US 1765245 A
Description (OCR text may contain errors)
June 17, 1930. J SCOTT 1,765,245
FLAG HOLDER Filed Jan. 31, 1930 2 SheetsSheet l 3 'INVENTOR ATTORNEY June 17, 1930.
. J. P. SCOTT FLAG HOLDER Filed Jan. 31, 1930 2 Sheets-Sheet 2 ml 1 I I l ATTOR NEY Patented June 17, 1930 uNrrEn stares JOHN scorr, or rr'r'rsnunqn, PENNSYLVANIA FLAG HOLDER Application filed. January 31, 1930. Serial No. 424,972.
This invention relates to flag stafis and V which is preferably made of relatively thin sheet metal, bent upon itself to provide holders therefor, an object being to provide a staff having novel means for removably securing a flag thereto, together with a holder for the staff and novel means for retainmg the holder, staff and flag assembled.
Another object of the invention is the provision of a holder which is especially adapted for attachment to the bumpers of an automobile. p
Another object of the invention is the pro vision of a combined flag staff and holder which is simple in construction, attractive in appearance and may be manufactured sold at'a nominal cost." 7
' 'With the above and other objects in view,
the invention further includes the following novel features and details of construction, to be hereinafter more fully described, illus- 'trated in the accompanying drawings and pointed out in the appended cla1m.
In the drawings Figure 1 isa front elevation of the invention applied to the bumper bars of an automobile.
Figure 2 is a rear view of the same. Figure 3 is a side view with the bumper barsand holder in section.
Figure 4 is a detail perspective view of 30 the clamping plate. i
Figure 5 is a fragmentary section on the line 5-5 of Figure. 2.
I Figure 6 is a section on the line 6-6 of 2 Figure 5.
Figure Figure 5.
Figure 8 is a fragmentary elevation showing a portion of the flag and the flag engaging bar.
Figures 9 and 10 are fragmentary sectional views illustrating modified holders for the staff.
Referring to the drawings in detail where in like characters of reference denote corre the reference character 10 sponding parts,
indicates a flag staff whichis of tubular construction and preferably made of metal. This staifis open at oppos1te ends and is provided with a longitudinal slot 11 which extends inwardly from one end.
7 is a sect-ion on the line 7-7 of The reference character 12 indicates a bar spaced walls 13 for the reception of the inner end of a flag or pennant 14. The walls 13 are forcedinwardly or crimped at spaced in tervals as indicated at 15 so as to provide a positive engagement with the flag. The remaining portions of the bar 12 are of a double thickness so as to stiffen and strengthen the bar.
One end of the bar is positioned within a kerf 16 provided'in a'carrier block 17 and is retained therein by 'means of a screw 18 which passes through an opening 19 provided .in one .end of the bar. The opposite end of the bar is received within a kerf 20 provided 1 111 the inner end of a ballor other ornament 21 whose reduced end 22 fits within the end of the tubular flag staff. A screw 23 removably secures the bar to the ball. The ball is clamped upon the flag or pennant and the latter-is inserted within the slot 11, the carrier block 17 7 being inserted within the tubular staff and positioned at thelower end thereof withthe ball closing the upper end. 7 The staff is then inserted within a socket 24 provided in a holder 25 and a screw 26 which passes through one wall of the holder and through the tubular staff lOinto the block 17 serves to hold these parts assembled.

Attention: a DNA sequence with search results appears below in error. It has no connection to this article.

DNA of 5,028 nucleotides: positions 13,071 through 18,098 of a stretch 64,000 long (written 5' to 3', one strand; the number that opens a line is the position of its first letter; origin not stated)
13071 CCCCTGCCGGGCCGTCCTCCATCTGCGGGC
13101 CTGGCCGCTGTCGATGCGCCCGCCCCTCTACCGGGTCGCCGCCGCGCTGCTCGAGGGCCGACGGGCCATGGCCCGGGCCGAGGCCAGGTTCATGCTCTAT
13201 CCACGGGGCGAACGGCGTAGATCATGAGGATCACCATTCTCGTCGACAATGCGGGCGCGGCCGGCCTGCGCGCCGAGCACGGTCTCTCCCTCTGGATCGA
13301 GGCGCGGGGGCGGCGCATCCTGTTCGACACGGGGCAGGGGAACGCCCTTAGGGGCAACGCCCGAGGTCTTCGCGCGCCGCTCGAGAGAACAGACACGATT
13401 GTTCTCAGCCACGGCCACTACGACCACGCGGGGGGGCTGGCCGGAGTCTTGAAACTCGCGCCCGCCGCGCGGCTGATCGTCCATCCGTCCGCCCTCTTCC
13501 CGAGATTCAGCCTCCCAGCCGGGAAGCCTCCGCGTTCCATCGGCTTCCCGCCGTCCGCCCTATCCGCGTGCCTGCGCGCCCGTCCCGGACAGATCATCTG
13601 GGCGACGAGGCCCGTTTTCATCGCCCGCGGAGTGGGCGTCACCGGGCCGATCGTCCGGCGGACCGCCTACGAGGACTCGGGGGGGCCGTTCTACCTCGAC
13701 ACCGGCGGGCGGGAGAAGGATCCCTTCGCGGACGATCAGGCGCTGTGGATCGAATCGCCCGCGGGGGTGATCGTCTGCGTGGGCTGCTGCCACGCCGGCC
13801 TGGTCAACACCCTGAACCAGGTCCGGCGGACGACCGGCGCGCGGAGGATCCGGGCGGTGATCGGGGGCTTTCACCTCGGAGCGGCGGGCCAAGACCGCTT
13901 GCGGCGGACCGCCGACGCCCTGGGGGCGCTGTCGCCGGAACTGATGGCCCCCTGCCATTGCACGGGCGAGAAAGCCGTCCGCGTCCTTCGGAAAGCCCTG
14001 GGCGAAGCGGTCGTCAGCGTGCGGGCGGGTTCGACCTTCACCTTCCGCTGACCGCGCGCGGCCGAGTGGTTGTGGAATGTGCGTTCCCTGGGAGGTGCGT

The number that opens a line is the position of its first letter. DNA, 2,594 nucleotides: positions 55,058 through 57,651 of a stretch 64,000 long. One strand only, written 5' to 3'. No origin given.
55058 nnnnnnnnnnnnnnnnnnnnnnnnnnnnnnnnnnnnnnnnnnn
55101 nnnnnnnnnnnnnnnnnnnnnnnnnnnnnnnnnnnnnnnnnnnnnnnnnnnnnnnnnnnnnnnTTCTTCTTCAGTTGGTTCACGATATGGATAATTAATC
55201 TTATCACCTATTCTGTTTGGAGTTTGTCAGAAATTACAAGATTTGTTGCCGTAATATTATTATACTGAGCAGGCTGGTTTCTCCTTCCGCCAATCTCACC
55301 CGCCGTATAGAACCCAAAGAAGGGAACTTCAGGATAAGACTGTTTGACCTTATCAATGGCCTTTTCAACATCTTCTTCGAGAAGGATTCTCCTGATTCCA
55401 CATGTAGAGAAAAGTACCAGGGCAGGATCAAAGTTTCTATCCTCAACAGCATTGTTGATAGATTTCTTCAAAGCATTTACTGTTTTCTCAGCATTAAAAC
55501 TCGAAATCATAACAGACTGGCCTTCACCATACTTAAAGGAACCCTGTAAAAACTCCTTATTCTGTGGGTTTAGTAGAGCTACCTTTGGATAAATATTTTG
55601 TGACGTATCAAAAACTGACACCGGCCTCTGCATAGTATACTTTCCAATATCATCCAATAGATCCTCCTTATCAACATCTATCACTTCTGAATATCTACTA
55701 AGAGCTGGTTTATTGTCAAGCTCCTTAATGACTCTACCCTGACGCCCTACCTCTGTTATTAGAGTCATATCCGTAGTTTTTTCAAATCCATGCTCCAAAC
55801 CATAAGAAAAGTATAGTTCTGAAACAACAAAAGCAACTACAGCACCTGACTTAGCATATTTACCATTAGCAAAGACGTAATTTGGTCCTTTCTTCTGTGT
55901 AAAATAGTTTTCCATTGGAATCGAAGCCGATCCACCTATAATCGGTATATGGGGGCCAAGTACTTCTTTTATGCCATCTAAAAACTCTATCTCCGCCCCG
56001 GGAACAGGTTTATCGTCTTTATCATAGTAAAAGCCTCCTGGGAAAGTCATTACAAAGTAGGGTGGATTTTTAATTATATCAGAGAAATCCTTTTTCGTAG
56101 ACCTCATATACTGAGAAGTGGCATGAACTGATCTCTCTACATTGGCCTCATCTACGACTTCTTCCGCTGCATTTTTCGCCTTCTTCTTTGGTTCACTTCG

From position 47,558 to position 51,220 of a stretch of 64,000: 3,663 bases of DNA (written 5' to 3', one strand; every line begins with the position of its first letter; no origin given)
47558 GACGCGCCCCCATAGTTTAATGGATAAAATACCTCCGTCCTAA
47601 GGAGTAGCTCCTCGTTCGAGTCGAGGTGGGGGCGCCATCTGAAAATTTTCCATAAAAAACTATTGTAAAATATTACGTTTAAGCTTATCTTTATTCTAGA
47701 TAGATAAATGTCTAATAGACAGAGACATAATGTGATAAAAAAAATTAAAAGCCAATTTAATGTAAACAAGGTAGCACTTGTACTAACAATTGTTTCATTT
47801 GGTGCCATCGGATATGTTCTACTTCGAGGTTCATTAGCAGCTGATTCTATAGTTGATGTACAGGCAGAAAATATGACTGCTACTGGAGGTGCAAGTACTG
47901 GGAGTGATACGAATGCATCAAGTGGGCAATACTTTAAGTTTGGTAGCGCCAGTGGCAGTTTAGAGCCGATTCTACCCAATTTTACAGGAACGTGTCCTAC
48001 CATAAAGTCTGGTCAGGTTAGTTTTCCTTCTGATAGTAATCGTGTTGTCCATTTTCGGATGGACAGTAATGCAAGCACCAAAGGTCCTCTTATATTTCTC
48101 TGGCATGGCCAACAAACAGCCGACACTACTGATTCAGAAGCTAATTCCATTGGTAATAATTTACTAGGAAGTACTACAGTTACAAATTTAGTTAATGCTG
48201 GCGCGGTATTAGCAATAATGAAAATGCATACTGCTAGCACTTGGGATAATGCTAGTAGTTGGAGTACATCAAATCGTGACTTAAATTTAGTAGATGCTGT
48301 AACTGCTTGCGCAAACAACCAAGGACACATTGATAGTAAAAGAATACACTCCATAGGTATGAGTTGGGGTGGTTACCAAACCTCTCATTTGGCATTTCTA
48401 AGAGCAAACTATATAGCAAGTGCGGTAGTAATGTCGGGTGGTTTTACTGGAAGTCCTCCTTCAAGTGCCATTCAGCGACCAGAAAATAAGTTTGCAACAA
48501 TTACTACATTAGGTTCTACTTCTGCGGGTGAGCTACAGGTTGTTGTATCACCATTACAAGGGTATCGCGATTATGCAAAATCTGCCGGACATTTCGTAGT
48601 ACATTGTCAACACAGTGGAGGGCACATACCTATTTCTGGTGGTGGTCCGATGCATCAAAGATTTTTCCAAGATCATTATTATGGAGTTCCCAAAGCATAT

- The holder is especially adapted for at-. tachment to the bumper bars 27 of an automobile and for this purpose the holder is provided with an opening 28 and a notch 29. The holder ispositioned against the inner faces of the bars 27 and a clamping plate30 is positioned against the outer faces of these bars. This plate is provided with a positioning lug 31 which passes between the bars 27 It will be apparent that a soiled or torn flag may be readily replaced when desired, or if deslred a flag mounted upon a wooden staff may be inserted within the tubular staff. I
It is of course obvious that-the invention may be used with holders different from that previously described. F or example, in F igure 9 there is provided a holder or base 39 having a socket40 therein to receive the end of the flag staff. A screw 41 serves to ie movably hold the staff within the holder.
This form of holder may be used for show windows, school rooms, speakers tables, etc. lpeing capable of resting upon any "fiat surace.
of the flag staff and the latter is held in place by a screw 44. A downwardly extending penetrating member 45 projects from the underface of the base and is adapted to be inserted within the ground so that the staff may be supported upon lawns and any other places into which the member 45 may be forced. T V
The invention is susceptible of various changes in its form, proportions andminor details of construct-ion and the right is herein reserved to make such changes as properly fall within the scope or the appended claim. Having described the invention what is claimed is r In a flag staff. a tubular member having a longitudinally disposed slot therein for the passage of a flag, an elongated clamping 'member disposed longitudinally within the tubular member to engage the inner end of a the flag, means secured'to opposite ends of the clamping member and engageable within the tubular member to hold said clamping member rigid with respect to said tubularmemb1,1' holder, and combined means to secure thetubular member within the holder and prevent'removal of the clamping member.
In. testimony whereof I afliX my signature.
JOHN P. SCOTT.
In Figure 10 a base 42 is shown. This base is provided with a socket 43. for the reception-